Table of Contents
- The Origins of the Sport
- The Development of the Sport
- The Founding of the Club - 1880-89
- Inter-club Competition - 1890-99
- Federation and Senior Success - 1900-09
- The War Years - 1910-19
- Recovery from the War - 1920-29
- Jubilee Year and Beyond - 1930-39
- Another War, Another Recovery - 1940-49
- Junior Sucess Again - 1950-59
- Senior Rise to the Top - 1960-69
- The New Clubhouse - 1970-79
5. Federation and Sernior Success 1900-09
At the meeting held on October 24th 1900, it was decided that something had to be done to get annual subscriptions paid ... “no member will receive his trophies unless his annual subscription was paid for the last season…” Nor was an unfinancial member permitted to enter club races. It was accepted at this meeting that the coxswains would receive a trophy worth 10/6d, when they steered a crew to victory. Also because of insufficient contestants in the regular four-oared regatta, a two oared regatta was held instead. The entrance fee was raised to 2/6d per oar, to be paid prior to the race.
A new Eight-Oared boat was ordered for £63.0.0 and this was delivered in January, 1901, when it was proposed to conduct a Sweep to be held on the Newmarket Handicap; 3500 tickets were sold at 1/- each. The club received the residue after paying prize money of £120.0.0 to the lucky punters. The new boat was named the "North Park" on January 14th 1902. At this time the club had adopted an additional course - using the usual one "from the bottom of the straight to the fence..." and the alternative "down to Warr's fence" for their first recorded four-oared regatta on March 1st. As usual the outside crew had half a length start. In September the E.R.C. inquired if they could borrow a four oared craft without oars from the Yarra Yarra Rowing Club covering it with the usual £3.3.0 guarantee. A points trophy was introduced. Rowers were given one point per boat won but winning crews and byes were not counted. This system was developed so all club members had a chance to win a trophy presented at the Annual General Meeting. At this meeting in 1902, Alex McCracken was presented with a "group of photographs as a slight token of esteem for the great interest he had always taken in the welfare of the Club…”.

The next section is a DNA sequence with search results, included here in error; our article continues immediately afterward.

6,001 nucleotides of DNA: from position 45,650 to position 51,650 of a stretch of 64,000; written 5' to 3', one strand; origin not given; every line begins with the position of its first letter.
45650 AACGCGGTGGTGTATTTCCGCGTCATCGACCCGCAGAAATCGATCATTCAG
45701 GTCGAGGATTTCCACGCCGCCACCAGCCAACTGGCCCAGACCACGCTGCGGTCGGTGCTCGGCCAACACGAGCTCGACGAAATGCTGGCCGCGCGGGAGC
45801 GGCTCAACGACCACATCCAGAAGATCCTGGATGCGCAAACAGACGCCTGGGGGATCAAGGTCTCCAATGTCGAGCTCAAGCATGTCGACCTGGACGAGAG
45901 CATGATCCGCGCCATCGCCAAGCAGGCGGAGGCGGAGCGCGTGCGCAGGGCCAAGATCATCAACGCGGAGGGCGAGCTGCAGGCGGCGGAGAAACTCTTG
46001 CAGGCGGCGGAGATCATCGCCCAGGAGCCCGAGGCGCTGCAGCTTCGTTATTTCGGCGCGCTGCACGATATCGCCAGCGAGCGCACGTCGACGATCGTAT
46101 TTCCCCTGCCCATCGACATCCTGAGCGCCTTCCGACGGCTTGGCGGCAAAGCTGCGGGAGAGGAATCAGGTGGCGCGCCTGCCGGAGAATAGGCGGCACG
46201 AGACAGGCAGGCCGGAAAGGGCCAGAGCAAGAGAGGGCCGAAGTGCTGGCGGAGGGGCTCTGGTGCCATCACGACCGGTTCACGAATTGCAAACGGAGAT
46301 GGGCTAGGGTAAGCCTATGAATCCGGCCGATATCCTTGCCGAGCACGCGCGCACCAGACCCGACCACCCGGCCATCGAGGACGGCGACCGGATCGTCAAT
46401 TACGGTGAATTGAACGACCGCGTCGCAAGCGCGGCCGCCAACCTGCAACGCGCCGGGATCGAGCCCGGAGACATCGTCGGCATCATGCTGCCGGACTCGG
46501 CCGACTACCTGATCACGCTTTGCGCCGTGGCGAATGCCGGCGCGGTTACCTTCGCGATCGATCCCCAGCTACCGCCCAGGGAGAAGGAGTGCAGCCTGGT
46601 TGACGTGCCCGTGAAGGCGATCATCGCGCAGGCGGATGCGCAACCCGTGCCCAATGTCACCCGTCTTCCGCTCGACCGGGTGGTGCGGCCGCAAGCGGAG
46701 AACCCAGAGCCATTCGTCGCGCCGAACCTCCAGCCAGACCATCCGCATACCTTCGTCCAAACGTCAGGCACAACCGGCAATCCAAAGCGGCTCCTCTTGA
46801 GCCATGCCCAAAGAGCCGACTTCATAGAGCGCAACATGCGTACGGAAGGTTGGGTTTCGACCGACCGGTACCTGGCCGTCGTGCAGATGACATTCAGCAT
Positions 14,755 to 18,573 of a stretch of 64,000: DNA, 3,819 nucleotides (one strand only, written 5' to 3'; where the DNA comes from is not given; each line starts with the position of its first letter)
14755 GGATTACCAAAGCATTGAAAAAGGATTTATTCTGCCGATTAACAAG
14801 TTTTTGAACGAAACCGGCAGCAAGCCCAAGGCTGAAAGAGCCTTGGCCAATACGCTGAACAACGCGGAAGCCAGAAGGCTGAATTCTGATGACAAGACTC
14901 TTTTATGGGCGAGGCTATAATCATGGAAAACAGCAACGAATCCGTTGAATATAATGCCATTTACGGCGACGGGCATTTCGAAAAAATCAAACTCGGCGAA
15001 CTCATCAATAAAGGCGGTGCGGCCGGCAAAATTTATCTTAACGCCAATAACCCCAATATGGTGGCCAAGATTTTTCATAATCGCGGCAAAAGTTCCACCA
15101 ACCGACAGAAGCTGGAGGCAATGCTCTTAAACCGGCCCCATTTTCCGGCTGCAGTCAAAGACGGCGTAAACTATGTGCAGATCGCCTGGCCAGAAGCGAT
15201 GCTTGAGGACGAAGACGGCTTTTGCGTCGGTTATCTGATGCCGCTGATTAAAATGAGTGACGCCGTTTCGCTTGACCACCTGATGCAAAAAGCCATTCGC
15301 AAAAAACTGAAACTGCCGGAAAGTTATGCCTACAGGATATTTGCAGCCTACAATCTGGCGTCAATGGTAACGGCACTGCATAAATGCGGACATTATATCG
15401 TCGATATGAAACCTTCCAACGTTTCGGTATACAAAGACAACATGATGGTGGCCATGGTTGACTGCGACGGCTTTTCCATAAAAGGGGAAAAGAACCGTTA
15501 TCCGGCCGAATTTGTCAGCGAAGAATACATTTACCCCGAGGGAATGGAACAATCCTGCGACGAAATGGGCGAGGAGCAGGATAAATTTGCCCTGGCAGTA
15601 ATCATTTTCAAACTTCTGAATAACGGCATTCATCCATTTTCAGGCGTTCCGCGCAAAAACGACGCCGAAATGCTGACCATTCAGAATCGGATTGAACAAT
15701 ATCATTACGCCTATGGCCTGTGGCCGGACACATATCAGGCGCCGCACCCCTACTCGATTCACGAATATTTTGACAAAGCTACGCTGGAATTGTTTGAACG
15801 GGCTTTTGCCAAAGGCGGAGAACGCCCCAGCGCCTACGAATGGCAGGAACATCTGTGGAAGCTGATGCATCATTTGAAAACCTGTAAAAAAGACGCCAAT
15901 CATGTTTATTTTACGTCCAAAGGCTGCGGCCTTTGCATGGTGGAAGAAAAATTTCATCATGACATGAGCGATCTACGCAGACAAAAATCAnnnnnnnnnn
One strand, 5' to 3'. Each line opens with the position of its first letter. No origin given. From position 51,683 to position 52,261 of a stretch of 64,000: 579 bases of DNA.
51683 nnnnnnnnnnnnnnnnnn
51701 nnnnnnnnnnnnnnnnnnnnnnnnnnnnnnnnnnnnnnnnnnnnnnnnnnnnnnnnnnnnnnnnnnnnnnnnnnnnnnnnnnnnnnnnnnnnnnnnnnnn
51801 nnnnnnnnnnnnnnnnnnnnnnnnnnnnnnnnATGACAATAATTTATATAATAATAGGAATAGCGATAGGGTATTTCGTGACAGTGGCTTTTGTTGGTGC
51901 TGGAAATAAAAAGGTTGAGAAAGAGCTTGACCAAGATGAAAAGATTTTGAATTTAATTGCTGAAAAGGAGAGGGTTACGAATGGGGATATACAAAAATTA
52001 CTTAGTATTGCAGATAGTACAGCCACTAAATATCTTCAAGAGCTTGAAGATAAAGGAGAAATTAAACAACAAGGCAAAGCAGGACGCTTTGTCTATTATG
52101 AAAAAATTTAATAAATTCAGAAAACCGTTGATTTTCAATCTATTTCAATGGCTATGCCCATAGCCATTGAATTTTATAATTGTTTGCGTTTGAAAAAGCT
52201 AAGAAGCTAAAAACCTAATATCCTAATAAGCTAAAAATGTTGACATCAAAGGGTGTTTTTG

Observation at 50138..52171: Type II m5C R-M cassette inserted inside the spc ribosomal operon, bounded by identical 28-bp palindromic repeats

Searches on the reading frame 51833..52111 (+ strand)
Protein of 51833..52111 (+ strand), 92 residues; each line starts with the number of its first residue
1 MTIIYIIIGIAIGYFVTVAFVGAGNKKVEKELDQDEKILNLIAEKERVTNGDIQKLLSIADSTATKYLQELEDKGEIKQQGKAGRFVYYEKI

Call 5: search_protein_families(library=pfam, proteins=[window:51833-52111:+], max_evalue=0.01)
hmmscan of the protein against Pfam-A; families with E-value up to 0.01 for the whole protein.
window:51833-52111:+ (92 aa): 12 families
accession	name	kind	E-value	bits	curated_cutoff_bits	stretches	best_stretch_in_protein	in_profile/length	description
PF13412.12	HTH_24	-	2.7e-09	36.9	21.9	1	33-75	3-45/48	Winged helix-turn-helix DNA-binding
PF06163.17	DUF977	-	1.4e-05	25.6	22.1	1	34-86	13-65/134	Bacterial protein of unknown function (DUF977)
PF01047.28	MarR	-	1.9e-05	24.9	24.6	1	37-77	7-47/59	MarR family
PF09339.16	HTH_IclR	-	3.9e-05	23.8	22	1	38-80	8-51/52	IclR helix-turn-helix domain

1902 presented to the Club the problem of fund raising to purchase their first racing pair. It was suggested to sell the best four-oared craft and to organize a Garden Fete where 50% of the proceeds would be given to club funds. A Euchre tournament was held on May 21st, and on October 3, 1903 at the Annual General Meeting, it was unanimously agreed "any member not financial to be expelled from the membership rolls.” An amendment was passed at this meeting …."that the selection committee of three be elected to select the crews . The suggestion that the committee was to draw up the race program for the ensuing season was accepted but this did not occur because they were unsure of sponsors for the necessary trophies. The club was able to purchase their racing pair with oars for £9.15.0 during November 1903 after having to hire out their clinker four and pressing members to pay their subscriptions. J. Spong paid the required repairs to the existing boats and still the club had to apply for a Bank overdraft of £20.0.0.